Monday, February 20, 2012

EDSA Revolution - The Enduring Legacy, The Tough Lessons of EDSA

Senate President Juan Ponce Enrile, one of the most important Edsa 1986 players - his breakaway from the Marcos regime was one of the triggers of that historic revolt - continues to enjoy an enviable place in history.

Day after day, since January 16, people have seen him live on national television steer the nation through a most important phase: the unprecedented impeachment trial of Chief Justice Renato Corona.

People hold on to his every word, praise or criticize it, but basically they want to listen because they want to be led by someone they can trust. His voice at this week’s Edsa anniversary commemorations is one of those most awaited.

In an interview with the BusinessMirror, Enrile described Edsa thus: “It was an event that was done by the people at the time of extreme social torment in the country. It was cited in the return of the right of the people to elect their leaders. Although, I must tell you that during martial law, the people who were in it from 1970 onward were elected. Although from 1974 all the way to 1977, there was no one elected. But the people who remained in office as mayors, councilors and governors were elected. Only the elections of senators and congressmen and the periodic elections of local officials have been suspended during that period. If you remember, we had the first national election for all local officials in 1980. There was a reason why that happened. It did not happen just like that. It happened as a consequence of a clash of ideas inside the administration.” Then he added cryptically, “Let historians find out.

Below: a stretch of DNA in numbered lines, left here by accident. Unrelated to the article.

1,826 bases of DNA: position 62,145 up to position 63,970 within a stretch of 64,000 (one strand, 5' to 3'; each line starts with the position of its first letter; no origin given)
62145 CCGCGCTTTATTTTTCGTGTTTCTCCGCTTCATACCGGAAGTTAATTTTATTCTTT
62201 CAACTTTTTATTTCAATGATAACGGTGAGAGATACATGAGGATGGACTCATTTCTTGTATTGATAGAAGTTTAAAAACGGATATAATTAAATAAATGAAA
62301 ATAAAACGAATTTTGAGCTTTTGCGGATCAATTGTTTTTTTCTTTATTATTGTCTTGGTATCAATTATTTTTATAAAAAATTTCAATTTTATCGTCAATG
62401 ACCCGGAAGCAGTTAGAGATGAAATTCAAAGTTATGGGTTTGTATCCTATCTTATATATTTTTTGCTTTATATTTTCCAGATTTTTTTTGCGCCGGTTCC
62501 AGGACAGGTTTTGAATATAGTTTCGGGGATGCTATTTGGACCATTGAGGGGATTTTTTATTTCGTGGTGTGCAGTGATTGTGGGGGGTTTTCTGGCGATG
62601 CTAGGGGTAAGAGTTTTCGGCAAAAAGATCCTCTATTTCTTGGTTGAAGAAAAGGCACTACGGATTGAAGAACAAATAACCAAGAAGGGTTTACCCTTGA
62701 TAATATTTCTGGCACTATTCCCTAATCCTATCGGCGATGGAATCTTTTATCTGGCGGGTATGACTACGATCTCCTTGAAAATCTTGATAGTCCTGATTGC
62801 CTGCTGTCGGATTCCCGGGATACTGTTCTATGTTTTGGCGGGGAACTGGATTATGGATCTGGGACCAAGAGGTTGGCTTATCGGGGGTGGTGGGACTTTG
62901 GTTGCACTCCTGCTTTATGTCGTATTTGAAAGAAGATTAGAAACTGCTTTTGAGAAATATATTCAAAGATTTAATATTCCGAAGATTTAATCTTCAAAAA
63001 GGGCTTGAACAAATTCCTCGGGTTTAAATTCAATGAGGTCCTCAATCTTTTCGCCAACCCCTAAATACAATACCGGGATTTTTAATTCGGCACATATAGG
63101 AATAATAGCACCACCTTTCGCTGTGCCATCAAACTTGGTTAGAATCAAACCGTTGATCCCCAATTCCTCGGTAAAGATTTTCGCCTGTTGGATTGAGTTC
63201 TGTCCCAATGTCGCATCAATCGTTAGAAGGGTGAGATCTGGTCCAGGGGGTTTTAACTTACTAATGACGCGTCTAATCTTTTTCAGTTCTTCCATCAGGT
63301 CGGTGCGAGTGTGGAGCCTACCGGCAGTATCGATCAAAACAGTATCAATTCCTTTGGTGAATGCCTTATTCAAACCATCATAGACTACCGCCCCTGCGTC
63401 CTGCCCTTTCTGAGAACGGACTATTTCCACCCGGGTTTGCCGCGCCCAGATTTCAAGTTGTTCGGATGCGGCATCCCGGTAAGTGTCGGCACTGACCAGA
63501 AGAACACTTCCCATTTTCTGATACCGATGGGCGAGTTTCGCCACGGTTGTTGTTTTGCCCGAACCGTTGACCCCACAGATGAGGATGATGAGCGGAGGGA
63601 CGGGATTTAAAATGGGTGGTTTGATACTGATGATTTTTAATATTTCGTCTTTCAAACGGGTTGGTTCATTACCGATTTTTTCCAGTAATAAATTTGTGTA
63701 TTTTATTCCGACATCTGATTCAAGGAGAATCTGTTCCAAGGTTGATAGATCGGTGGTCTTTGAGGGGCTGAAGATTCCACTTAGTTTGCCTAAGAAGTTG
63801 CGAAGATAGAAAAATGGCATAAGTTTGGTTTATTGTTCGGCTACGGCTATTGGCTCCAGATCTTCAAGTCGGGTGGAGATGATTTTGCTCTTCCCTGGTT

Asked what other lessons from Edsa could we apply today, Enrile replied: “Di ba nagkaroon tayo ng disunity and social spasms. I’m not saying these could not happen again. In the life of a nation, you cannot tell what would happen. You are peaceful today; tomorrow you may be in turmoil. In turmoil today, tomorrow may be like a typhoon that passed….[and then] you have calmness.”

Pressed to elaborate on whether he believes the key lesson is reunification, the Senate President said, “The lesson is that we should follow the laws of the land meticulously.”

But he was evasive when asked if such an upheaval was possible again if the current leaders do not follow the law of the land. Obviously, because his role in the impeachment trial has put him occasionally on near-collisions with the Executive and the Judiciary, Enrile said, “I will not answer that question.”

So, what is the relevance of Edsa to us now, 26 years after? In Enrile’s view, it is this: “We have regained our freedom, supposedly from what others considered an oppressive government, although that is debatable.

Read further news from SOURCE.


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